Like sunny beaches and freshly-baked burek, bureaucracy is part of the Croatian identity. If you’ve spent any time in an office here – be it the ministry of defence or the local estate agents – you’ll know that every interaction closes with the satisfying thunder-clap of a rubber stamp. Any person that means business will have one standing on their desk, and any document that means anything will be emblazoned in startling ink.
But that’s all about to change. Prime Minister Tihomir Oreskovic has (officially) ordered official stamps out of Croatian life. Documents will no longer have to carry seals to be considered legit.
The ruling is part of an effort to speed up the country’s ailing economy. Some may see Croatia’s stamp-habit as a charming continuation of bygone times – its kah-tunk the sound of daily office life, like the tring of the telephone and the hum of office chat. But in an age of streamlined modernity, this snail-paced analogue device just won’t do.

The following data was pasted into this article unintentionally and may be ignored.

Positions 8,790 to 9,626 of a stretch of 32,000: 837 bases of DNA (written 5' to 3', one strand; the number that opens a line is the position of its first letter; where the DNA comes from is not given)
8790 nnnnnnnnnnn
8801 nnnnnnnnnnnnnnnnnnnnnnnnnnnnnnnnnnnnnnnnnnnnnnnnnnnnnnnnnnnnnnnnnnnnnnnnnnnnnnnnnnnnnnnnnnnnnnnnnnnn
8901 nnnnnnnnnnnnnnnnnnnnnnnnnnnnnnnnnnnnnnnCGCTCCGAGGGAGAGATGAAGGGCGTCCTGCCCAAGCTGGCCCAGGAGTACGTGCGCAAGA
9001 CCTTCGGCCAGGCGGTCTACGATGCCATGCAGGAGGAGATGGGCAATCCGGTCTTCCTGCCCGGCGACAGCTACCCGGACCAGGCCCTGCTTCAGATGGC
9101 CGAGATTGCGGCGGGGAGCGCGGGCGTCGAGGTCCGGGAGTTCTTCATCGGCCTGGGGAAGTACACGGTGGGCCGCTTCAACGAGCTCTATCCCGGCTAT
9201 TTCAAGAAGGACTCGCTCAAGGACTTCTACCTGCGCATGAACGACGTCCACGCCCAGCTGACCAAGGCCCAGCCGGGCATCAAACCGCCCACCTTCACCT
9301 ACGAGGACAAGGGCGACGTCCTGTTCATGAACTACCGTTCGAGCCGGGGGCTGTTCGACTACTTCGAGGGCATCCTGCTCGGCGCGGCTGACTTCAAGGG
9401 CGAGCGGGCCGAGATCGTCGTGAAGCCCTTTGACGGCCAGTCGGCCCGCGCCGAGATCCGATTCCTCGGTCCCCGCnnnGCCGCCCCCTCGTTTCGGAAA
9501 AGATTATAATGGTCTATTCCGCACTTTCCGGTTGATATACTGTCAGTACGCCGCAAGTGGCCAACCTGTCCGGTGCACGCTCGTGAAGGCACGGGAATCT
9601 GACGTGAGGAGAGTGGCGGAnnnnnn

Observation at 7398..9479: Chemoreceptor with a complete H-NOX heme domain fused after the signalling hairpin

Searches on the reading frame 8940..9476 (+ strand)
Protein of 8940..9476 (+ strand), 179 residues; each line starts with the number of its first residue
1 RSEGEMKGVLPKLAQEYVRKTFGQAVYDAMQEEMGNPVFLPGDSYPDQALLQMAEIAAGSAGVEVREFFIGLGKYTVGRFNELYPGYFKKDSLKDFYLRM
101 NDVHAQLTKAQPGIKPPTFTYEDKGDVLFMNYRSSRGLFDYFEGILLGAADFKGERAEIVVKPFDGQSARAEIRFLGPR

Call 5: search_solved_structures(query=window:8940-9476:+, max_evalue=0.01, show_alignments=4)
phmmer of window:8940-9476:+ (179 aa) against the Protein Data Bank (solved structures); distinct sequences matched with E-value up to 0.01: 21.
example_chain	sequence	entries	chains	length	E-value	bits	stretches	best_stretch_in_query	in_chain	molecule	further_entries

According to Ivana Sucic, from the Croatian Chamber of Economy (the rule’s main advocates), the move has been in the pipeline for years.
The legal framework was in place before the country joined the European Union in 2013 – and now that they are part of the EU, they’re doing all they can to keep up.
Thus marks the end of the rubber stamp, the stalwart of Croatia’s stationary scene. But tree-loads of paper will have to be shuffled before it's gone, and it’ll take up to a year to phase it out altogether. In the meantime, letters, contracts, and anything roughly A4, will continue to fall prey to the mighty thud of the beloved Croatian stamp.